Friday, 28 October 2016

Sketching, Sketching, Sketching...

Here are a few more of the sketches I did while in Beijing. Yes, I know, you're fed up with hearing about China now, but I just wanted to show you these last few sketches before shutting up about it.

On my last day, I got up really early and visited another park. It ran alongside a river, so you got a good uninterrupted view across the water to the skyscrapers of central Beijing. It was quite misty, as it was another 'pollution day'.

There is a lot of life in Chinese parks at 7.30am. I found a man practising his calligraphy. there was a low wall which ran throughout the park. He painted on it in water. The beautiful signs snaked all along the wall, beside the many pathways, slowly drying.

I love watching people going about their business. On another day, Julia and I were hanging about, killing half an hour before being picked up to move hotels. There was a trendy-looking beauty salon along from the hotel, so we went to nosy. I ended up whipping out my Inktense pencils and drawing their hairdresser. It was another of those lovely occasions where we got to' talk' to everyone, then we had to rush off.

This drawing was done on our last day, after my early morning park visit and before going for the Hotpot meal:

While we were in England, Julia discovered that there was an English bookshop in Beijing called Bookworm and that they did storytime sessions on Sunday mornings. So she made contact and offered to read. I wimped out - I decided I wanted to spend my last day doing fun things, not working, but I ended up going along anyway, to support Julia. So, since I wasn't working, I sat in the audience and sketched her in action. It was amazing: a huge success. Julia's popularity totally took the bookseller by surprise. They couldn't cram another person into the space and they sold out of our books really quickly.

The sketch above was a lunchtime stop on our tourist day, visiting the Temple of Heaven. There didn't seem to be anywhere to eat within the park, so we nipped out and found this restaurant. It was extremely basic, but very 'real', full of ordinary Chinese people, which I love. Once we had scoffed our meal, I drew this family opposite, and the basin behind Julia's chair, where people washed their hands.

Finally, this is the library in Keystone Academy, where I had a bit of a wait between illustration workshops, so decided to draw, so that I could show it to the children later that day and prove that I really do draw every day.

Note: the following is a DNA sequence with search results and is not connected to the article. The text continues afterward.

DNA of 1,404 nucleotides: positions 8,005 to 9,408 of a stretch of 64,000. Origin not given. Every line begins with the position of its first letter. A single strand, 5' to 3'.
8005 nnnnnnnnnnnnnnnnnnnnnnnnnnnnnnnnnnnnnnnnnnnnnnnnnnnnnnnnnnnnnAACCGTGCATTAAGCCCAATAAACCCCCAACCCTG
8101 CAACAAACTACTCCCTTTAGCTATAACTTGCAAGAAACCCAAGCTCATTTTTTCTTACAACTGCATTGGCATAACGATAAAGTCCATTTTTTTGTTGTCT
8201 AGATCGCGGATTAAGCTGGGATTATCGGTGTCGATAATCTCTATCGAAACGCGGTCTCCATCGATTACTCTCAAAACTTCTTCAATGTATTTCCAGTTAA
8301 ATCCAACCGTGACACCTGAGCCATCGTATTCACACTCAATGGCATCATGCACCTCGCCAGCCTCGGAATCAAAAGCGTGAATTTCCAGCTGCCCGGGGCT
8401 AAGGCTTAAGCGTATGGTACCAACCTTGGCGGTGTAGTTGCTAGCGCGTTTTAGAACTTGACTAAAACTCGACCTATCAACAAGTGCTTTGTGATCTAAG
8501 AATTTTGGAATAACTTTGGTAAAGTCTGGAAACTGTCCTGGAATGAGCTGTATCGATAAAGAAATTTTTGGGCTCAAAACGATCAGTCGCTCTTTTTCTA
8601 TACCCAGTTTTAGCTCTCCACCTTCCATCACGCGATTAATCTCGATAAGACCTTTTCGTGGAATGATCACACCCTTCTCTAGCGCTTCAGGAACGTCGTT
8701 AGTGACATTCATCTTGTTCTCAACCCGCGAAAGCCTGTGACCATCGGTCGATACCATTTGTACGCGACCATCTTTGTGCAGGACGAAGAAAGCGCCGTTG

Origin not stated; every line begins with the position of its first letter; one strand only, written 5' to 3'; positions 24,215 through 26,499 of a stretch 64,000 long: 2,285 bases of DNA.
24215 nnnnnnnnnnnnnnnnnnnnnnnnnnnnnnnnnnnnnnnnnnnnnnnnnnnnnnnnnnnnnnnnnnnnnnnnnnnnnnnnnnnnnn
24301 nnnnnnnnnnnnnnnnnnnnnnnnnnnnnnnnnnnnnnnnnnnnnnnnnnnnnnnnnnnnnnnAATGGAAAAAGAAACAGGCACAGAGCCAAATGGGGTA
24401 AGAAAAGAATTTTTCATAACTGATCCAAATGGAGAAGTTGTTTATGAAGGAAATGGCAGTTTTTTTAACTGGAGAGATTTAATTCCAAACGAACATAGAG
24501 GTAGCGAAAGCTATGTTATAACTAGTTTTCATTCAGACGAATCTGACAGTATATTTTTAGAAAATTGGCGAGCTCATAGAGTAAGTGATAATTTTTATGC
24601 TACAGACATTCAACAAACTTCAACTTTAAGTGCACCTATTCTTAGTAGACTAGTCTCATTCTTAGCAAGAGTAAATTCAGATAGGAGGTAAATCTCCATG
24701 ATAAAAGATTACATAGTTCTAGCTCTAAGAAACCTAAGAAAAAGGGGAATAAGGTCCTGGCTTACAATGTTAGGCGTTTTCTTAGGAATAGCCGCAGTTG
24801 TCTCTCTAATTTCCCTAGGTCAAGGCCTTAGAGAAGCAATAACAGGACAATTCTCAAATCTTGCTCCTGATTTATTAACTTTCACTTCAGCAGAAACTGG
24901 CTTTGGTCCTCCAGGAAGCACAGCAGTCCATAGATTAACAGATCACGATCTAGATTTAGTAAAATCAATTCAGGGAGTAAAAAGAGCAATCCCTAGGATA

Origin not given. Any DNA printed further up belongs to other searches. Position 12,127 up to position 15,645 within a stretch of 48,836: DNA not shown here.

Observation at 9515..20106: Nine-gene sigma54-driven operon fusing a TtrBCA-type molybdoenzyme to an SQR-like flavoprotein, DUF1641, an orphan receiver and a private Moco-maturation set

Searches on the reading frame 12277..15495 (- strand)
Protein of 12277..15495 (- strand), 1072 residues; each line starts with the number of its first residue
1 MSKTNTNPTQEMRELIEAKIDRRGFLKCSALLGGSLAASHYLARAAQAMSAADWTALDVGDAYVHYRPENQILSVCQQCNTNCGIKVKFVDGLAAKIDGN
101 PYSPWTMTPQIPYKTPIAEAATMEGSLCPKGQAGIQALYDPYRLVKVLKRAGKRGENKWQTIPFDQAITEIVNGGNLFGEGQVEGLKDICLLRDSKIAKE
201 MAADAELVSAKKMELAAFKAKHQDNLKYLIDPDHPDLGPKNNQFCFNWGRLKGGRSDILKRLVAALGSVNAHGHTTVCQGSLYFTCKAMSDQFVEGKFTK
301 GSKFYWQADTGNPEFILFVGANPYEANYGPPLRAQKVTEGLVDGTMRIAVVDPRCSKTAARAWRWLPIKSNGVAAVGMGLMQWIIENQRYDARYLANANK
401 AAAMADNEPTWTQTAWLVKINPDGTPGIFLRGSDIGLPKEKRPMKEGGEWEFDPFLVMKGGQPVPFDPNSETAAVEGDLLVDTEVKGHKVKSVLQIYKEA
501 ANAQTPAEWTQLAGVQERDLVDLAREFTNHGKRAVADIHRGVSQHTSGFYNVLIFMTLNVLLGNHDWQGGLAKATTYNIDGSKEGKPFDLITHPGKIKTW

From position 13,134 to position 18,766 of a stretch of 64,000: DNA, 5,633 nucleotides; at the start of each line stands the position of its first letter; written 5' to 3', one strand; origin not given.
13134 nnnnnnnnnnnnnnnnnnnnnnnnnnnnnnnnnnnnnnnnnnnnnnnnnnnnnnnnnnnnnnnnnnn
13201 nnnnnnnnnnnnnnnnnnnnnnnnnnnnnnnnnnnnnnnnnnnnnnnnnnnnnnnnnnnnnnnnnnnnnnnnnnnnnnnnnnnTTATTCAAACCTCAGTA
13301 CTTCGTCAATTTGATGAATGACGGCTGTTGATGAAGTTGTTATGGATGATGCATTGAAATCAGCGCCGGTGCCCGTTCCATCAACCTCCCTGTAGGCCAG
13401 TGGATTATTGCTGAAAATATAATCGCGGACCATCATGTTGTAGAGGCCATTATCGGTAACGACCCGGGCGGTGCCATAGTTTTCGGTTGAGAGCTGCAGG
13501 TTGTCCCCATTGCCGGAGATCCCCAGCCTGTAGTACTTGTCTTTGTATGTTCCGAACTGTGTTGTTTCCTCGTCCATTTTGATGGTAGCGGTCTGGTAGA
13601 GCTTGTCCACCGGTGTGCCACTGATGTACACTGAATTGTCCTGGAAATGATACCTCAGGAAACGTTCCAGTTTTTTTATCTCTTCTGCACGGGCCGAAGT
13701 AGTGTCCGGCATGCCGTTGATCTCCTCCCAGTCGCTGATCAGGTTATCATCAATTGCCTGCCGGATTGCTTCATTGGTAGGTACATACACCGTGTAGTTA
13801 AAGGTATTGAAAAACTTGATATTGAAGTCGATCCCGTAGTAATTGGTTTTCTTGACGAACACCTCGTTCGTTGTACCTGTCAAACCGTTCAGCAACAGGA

Tuesday, 25 October 2016

Giddy Goat Plays at the Royal Festival Hall!

I had an exciting email last week, from the Education Director of the London Philharmonic Orchestra, telling me that they would like to perform Paul Rissman's adaptation of Giddy Goat. It would be part of their 2017 school's programme at the Royal Festival Hall and she was asking for my permission to project the illustrations on stage. How brilliant is that? I've always had an special spot in my heart for wee Giddy and I know from the messages I get from parents and librarians that Jamie Rix's story about conquering fear and finding friendship remains a favourite with lots of other people too.

As far as I know at this stage, the event next year will be more or less the same as the fabulous performance nearly three years ago by the London Symphony Orchestra.  Some people may remember me telling you about that event, when John and I got sent tickets to go and watch it at the Barbican?

It is a lovely way to read and share the book. Not only has Paul Rissman written a truly beautiful score to underpin Jamie Rix's heart-warming story, but there are now also lots of songs to go with the story, which the children learn in advance, at school. Then, at the production, the story is paused here and there for a mass singalong. They even learn lots of actions to go with the songs. I remember well the entire Barbican audience singing and waving their arms about as Giddy runs away from home in the night, strapping himself to a tea-tray and sledging down the mountain. Quite magical.

The performances will be on February 6th next year, for Key Stage 1 children. I wonder which schools will be taking part? Thank goodness this time the book is actually in print. Orchard did a reprint especially for the last performance, but it was late and missed the actual production!

Saturday, 22 October 2016

More Food Experiences

We were taken out for two other particularly memorable meals while we were in Beijing...

Below are Cookie and Lily, the delightful young women who went every day into each of the schools with us, to set up the bookstall and sell all the books. They discovered that we had not managed to eat Chinese hotpot yet.

Cookie and Lily said we had to try Hotpot before going home, so they took us out for a feast on our last afternoon. Turns out this has very little in common with the Lancashire Hotpot! We each had a little burner, over which was placed a decorative doughnut-shaped basin filled with boiling water. Then the table was laden with fresh food: various finely sliced meats, exotic mushrooms, beautiful green vegetables, more dumplings, this time in pretty colours...

Our job was to pop anything we fancied into our water bowl for a couple of minutes, then fish it out with chopsticks and dunk it into a bowl of delicious satay sauce before gobbling it down. It was a good thing it was our last meal, as we had both got remarkably proficient with the old chopsticks by this stage. Even Julia, who had gone with the fork option during the first week, was scooping and dipping like a pro!

We ate slowly but continuously for 2 hours, until we were completely stuffed (and the restaurant chucked us out). When we went to pay our way, Cookie and Lily insisted on treating us. When we protested, Cookie said 'Don't be Chinese!' Apparently the Chinese way is to fight to pay the bill, to show off how rich and influential you are.

Flora too insisted that we were guests in her country and were not allowed to pay. She took us out for Peking Duck to the very swish DaDong restaurant. It was another feast, where dishes kept arriving. The highlight was the Peking Duck though, which was carved at our table. I did a frantic sketch. Luckily it took him a good 5 minutes:

Thanks again to Flora and to everyone who was so kind and looked after us so well.